Steve McCurry has been one of the most iconic voices in contemporary photography for over three decades, documenting conflicts, vanishing cultures, ancient traditions and contemporary culture. His image of a young Afghan refugee with piercing eyes—the June 1985 National Geographic cover—has become one of the most distinctive in photographic history.
Born in a suburb of Philadelphia, Pennsylvania; McCurry studied film at Pennsylvania State University, before going on to work for a local newspaper. After several years of freelance work, McCurry made his first of what would become many trips to India. Travelling with little more than a bag of clothes and another filled with film, he made his way across the subcontinent, exploring the country with his camera.
It was after several months of travel that he found himself crossing the border into Pakistan. There, he met a group of refugees from Afghanistan, who smuggled him across the border into their country, just as the Russian Invasion was closing the country to all western journalists. Emerging in traditional dress, with a full beard and weather-worn features after weeks embedded with the Mujahideen, McCurry brought the world the first images of the conflict in Afghanistan, putting a human face to the issue.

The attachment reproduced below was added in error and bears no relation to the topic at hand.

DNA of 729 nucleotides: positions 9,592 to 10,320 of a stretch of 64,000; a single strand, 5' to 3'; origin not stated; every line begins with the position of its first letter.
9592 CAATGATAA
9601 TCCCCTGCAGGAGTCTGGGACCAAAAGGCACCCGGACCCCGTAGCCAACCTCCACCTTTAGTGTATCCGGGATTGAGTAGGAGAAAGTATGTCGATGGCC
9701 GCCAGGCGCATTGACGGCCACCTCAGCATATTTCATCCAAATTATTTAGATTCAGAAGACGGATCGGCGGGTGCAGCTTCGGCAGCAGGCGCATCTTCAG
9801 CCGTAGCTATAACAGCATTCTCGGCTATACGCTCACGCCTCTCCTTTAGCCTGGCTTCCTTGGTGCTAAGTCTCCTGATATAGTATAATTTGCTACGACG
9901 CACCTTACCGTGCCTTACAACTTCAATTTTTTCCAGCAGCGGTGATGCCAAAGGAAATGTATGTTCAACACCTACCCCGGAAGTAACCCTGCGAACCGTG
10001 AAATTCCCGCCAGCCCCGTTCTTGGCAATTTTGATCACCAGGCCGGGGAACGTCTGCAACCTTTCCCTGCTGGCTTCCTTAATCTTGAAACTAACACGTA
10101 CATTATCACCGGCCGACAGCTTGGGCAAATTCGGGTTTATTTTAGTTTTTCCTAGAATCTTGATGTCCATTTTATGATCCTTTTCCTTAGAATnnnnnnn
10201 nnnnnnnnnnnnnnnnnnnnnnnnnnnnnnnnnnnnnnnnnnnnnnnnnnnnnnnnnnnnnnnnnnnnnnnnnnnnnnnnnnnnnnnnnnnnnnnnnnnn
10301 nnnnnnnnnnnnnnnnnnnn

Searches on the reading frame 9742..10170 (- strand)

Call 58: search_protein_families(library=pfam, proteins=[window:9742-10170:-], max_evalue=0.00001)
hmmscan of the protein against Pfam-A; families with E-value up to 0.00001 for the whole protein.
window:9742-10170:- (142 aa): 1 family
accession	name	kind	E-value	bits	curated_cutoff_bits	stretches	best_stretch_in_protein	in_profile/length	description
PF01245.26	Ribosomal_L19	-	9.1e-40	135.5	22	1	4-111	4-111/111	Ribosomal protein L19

Since then, McCurry has gone on to create evocative images in over six continents and countless countries, with scores of magazine and book covers, as well as solo global exhibitions. Despite his prolific output his pictures always retain the human element that made his celebrated image of the Afghan Girl so powerful. He has published many books and retrospectives, including Monsoon (1988), The Path to Buddha (2003), Portraits (1999), On Reading (2016) and most recently, Steve McCurry: A Life in Pictures (2018).
McCurry has been recognized with some of the most prestigious awards in the industry, including the Robert Capa Gold Medal, National Press Photographers Award, and an unprecedented four first prize awards from the World Press Photo contest.